There's still a lot going for China's equity market, it's just a case of biding time – however long that may be – until battered stocks find a floor, analysts told CNBC on Tuesday.
"One of the bright spots is that we have come down so much, we're almost at the levels seen in February, March which seem sensible support levels," Richard Harris, CEO of Port Shelter Investment Management, said on "Squawk Box Europe."
Having soared some 125 percent between late October and June, China's benchmark Shanghai Composite has shed almost 30 percent of its value in a violent selloff that has forced Beijing to take stringent measures to stem the slide.
Investors keen on picking up beaten-down Chinese stocks should wait for authorities to start rolling back supportive measures as that might indicate stabilization, analysts said.
"What we need to see is them gradually roll back the intervention they have put in place," said Will Ballard, head of emerging markets and Asia at Aviva Investors.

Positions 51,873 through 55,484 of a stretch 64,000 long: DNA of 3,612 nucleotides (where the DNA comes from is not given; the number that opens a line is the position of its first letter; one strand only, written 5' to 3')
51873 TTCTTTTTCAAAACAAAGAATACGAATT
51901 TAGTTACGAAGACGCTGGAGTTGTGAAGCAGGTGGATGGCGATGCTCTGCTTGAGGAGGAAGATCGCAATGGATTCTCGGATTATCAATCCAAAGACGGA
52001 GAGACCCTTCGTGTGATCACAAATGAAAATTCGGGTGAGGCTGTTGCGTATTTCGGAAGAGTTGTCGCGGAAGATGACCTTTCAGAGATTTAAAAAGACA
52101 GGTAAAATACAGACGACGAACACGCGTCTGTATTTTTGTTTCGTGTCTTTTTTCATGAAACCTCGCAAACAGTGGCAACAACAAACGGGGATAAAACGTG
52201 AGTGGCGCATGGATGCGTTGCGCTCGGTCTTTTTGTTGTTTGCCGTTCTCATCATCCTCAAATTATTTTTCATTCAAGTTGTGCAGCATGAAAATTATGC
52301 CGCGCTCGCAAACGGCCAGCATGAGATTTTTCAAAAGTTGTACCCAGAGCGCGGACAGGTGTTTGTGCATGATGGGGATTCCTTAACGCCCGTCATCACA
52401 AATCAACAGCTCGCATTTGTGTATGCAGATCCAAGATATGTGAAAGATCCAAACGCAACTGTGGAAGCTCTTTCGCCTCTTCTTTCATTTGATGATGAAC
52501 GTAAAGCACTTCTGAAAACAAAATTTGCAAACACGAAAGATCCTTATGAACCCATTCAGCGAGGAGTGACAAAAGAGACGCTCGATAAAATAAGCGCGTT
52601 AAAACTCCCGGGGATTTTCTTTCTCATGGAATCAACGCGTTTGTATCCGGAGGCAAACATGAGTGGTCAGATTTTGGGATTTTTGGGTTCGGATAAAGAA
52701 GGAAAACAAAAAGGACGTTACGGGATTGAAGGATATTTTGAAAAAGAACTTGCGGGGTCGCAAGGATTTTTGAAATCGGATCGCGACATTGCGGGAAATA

"When you go back into history and look at times when authorities have intervened in equities markets, Black Monday (on October 19, 1987) in the U.S. for instance, the U.S. market corrected about 25 percent, found a level and cleared pretty quickly," he added. "It takes longer for markets to find a clearing point, but they need to and this is what we're seeing in China right now."
China's central bank on Tuesday pumped 50 billion yuan ($8.05 billion) into the banking system to maintain liquidity, Reuters reported, citing traders. It would be the latest in a series of steps taken to support stocks that dived 8.5 percent on Monday.
Harris at Port Shelter Investment said 3,300 was a strong support level for the Shanghai Composite, which closed down 1.7 percent at 3,663 points on Tuesday.
"It is an emotional market, one driven by greed and fear and right now fear is holding sway. But my guess is that these things won't go down forever," he said.
According to other analysts, the slide in Chinese stocks reflected a removal of "frothiness" from lofty levels, and while the economy was slowing, it was unlikely to be impacted significantly by the selloff.
This has been one of the chief concerns for investors outside China – that a volatile stock market could trigger a protracted slowdown in the world's second largest economy that would in turn deal a blow to global growth.
"We were underweight (Chinese stocks) and bravely went to neutral, so we're not yet a buy," Peter Sullivan, head of equity strategy, EU and U.S. at HSBC, told CNBC.
"The real thing is does this (selloff) have a wider systemic impact and (one) thing that is positive is that equities only represent 15 percent of Chinese financial wealth."